3. “Can all cats take advantage of this personality trait?”
Not exactly. This “friendly” personality trait begins in a cat’s genes . Domestic cats can become pets, wild cats cannot. But it’s not a question of nice or nasty, says John Bradshaw, foundation director of the Anthrozoology Institute at the University of Bristol and author of Cat Sense.
“Mutations somehow give domestic kittens the ability to become sociable with people—but if they don’t encounter humans until they’re over 10 weeks old, they can remain as ‘wild’ as any wildcat,” Bradshaw says.
4. “Why do cats race through the house sometimes, especially at night? Is this because of their ‘wild’ past?”
“A sudden burst of energy, excitement or simply pent up energy can cause a cat to spontaneously run around like crazy,” says Ragen T.S. McGowan, Ph.D., a behaviorist at Nestlé Purina. “Cats are naturally crepuscular, which means they are most active at dusk and dawn,” McGowan says. “This stems from the fact that for their wild counterparts, these are the best times of the day to hunt.”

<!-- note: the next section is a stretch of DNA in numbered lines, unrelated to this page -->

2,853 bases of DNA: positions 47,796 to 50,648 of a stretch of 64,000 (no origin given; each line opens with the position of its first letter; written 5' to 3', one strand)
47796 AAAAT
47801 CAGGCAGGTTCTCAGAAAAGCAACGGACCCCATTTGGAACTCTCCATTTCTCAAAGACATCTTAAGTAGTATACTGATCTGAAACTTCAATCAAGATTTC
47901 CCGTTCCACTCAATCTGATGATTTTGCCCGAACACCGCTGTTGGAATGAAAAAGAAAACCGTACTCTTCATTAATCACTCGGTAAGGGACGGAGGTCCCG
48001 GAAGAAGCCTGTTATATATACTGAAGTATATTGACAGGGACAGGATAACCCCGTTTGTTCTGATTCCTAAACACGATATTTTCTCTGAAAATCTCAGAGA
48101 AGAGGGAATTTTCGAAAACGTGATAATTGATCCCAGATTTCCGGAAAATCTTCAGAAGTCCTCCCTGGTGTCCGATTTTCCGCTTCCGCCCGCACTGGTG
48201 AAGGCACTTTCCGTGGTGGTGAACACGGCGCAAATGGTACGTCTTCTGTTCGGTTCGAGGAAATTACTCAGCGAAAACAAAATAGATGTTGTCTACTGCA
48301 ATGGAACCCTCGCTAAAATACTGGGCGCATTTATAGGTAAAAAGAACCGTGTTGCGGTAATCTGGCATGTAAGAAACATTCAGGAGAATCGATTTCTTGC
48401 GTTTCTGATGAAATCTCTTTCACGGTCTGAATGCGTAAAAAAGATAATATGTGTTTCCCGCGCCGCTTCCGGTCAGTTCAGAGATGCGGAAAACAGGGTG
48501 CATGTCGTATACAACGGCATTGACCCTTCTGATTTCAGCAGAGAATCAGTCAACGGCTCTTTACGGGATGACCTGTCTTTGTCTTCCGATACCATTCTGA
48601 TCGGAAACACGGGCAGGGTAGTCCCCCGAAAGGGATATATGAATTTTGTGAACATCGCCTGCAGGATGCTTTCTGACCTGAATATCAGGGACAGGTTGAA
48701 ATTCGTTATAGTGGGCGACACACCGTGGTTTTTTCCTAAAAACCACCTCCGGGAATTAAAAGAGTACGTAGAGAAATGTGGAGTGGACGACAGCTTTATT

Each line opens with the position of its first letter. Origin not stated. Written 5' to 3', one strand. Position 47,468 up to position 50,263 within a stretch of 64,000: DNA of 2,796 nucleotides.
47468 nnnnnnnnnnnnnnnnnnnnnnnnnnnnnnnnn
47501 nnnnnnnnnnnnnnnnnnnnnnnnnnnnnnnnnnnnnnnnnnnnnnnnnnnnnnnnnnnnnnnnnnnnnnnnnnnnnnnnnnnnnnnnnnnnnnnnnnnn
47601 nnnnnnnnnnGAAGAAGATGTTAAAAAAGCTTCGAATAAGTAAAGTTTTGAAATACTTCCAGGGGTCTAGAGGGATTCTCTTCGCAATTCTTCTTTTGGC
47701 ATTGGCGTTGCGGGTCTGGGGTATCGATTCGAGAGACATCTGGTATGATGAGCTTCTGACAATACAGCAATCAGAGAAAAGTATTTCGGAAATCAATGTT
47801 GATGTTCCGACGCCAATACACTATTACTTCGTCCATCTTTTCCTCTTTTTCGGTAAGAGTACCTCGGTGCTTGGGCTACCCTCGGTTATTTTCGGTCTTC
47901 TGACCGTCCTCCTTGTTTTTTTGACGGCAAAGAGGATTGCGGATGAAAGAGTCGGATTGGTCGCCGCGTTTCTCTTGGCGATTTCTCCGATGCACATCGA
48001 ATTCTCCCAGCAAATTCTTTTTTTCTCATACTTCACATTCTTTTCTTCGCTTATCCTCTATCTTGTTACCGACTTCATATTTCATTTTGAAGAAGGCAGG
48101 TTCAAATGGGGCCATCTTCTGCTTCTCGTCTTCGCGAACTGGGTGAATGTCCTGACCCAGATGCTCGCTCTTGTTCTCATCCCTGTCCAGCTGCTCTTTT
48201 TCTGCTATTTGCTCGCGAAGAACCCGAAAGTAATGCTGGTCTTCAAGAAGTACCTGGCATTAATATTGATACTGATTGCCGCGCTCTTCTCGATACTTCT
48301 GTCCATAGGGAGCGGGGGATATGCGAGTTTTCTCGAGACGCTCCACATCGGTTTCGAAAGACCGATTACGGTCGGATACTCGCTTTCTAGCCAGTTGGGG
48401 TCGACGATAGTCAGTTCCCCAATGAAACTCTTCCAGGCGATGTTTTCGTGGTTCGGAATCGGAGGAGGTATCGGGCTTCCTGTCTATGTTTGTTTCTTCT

While wild cats take a series of short “cat naps” throughout the day to stay vigilant toward both predators and potential prey, house cats live in an environment where it’s safe to sleep for long stretches of time during the day—which amounts to having extra energy to burn at night.
5. “Why are all cats roughly the same size, unlike dogs?”
While dogs, as a species, exhibit an extreme size divergence from a tiny Pekingese to a massive Great Dane, cats typically range from 8 to 12 pounds. Why is that, exactly? Well, nobody knows for sure.
It could be because size distribution is more prevalent in the felidae family (all cats) than the felis species, which spans from jungle cats to domestic cats, O’Brien says. However, it could also be because dogs have been domesticated for much longer and bred more intensely than cats. Another factor, O’Brien points out, is that they have more diversity to begin with in terms of genes responsible for metric growth, which could account for the larger size variety.
6. “Why don’t cats roar like their larger ancestors?”